The booster simplifies bead raising, which is the most difficult part of tubeless installation. We have compiled a list of air pumps with booster(boost functions) that are reassuring to have one.
Table of contents
Types of Bicycle Brakes
Disc brakes are becoming more and more mainstream in the racing scene.
The disc rotor mounted on the wheel is sandwiched between calipers mounted on the frame and fork for braking. The advantage of disc brakes is that they allow for more clearance on the tire, so both thin and thick tires can be used.
In addition, while V-brakes can provide fine braking like caliper brakes, they also have the advantage of not being clogged with mud and not losing braking power even in the rain, since braking is done near the wheel hub, where the mud raised by the tire has less effect.
In a way, disc brakes have both the good points of V-brakes and the good points of caliper brakes.
With conventional brakes that clamp onto the wheel rim, when the wheel rim wears out, the wheel needs to be replaced, but with disc brakes, it is the disc rotor that wears out, so the disc brake can be used for a long time without replacing the wheel.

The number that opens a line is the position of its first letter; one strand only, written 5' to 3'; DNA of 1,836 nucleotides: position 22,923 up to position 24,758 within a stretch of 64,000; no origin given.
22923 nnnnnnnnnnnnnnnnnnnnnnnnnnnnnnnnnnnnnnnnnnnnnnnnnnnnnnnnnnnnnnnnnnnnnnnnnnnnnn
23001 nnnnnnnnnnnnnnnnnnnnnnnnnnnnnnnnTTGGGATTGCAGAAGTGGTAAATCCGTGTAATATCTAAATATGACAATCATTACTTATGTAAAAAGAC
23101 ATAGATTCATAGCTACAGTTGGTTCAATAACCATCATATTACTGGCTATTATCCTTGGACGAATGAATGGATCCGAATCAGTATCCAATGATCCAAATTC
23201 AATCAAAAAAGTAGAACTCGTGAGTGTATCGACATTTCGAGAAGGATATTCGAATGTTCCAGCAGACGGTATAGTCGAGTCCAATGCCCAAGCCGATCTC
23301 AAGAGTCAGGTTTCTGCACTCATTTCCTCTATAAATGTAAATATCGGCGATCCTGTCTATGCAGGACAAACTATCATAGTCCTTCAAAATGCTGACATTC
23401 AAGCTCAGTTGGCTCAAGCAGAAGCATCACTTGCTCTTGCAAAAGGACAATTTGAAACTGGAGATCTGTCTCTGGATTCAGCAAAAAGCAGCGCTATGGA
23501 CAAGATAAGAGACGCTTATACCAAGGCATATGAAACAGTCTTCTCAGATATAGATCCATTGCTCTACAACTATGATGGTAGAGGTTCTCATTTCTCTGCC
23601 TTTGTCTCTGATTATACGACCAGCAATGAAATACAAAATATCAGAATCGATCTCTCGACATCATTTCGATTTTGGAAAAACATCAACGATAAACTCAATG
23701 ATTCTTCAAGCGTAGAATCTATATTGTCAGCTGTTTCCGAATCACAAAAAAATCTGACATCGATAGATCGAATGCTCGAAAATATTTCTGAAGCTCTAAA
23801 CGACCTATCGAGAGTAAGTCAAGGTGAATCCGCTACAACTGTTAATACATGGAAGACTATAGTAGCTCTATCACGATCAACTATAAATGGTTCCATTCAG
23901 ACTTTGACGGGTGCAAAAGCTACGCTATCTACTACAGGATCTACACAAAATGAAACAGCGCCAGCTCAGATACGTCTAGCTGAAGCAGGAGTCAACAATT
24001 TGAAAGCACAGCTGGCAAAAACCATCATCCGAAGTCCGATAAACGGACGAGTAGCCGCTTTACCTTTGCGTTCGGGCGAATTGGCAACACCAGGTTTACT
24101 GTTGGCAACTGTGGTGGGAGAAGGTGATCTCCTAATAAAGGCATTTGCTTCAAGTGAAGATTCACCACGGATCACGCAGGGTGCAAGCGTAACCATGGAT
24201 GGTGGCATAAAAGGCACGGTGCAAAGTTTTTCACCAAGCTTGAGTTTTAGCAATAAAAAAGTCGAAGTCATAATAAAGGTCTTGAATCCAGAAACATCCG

Disc brakes seem to have all the advantages, but the biggest disadvantage is the cost. Disc brakes have more parts than conventional brakes, and they are inevitably more expensive because you need to prepare the corresponding frame, fork, and wheels.
In fact, even for a complete bike of the same model, the price of a caliper brake bike is 10,000 to 20,000 higher than that of a disc brake bike.
Also, due to its structure, the disc brake needs to be adjusted in a few millimeters, and if it is not maintained properly, it may make noise or the disc rotor may rust.
The current mainstream caliper brake is characterized by the arch shape of the brake itself. This type of brake is used on the front wheels of city bicycles and electrically power assisted bicycles called “mamachari,” and on the front and rear wheels of road bicycles.
They are used on the front and rear wheels of city bicycles and electrically power assisted bicycles called mamachari, and on road bicycles.
Although the stopping power is weaker than that of the V-brake (see below), it is still the most common type of brake on road bikes because of its superior braking power.
In addition to the loss of stopping power when the rim gets wet, there is a limit to the weight reduction of “aero wheels” with high rims.
A direct mount brake is similar to a caliper brake in shape and a V-brake in mechanism.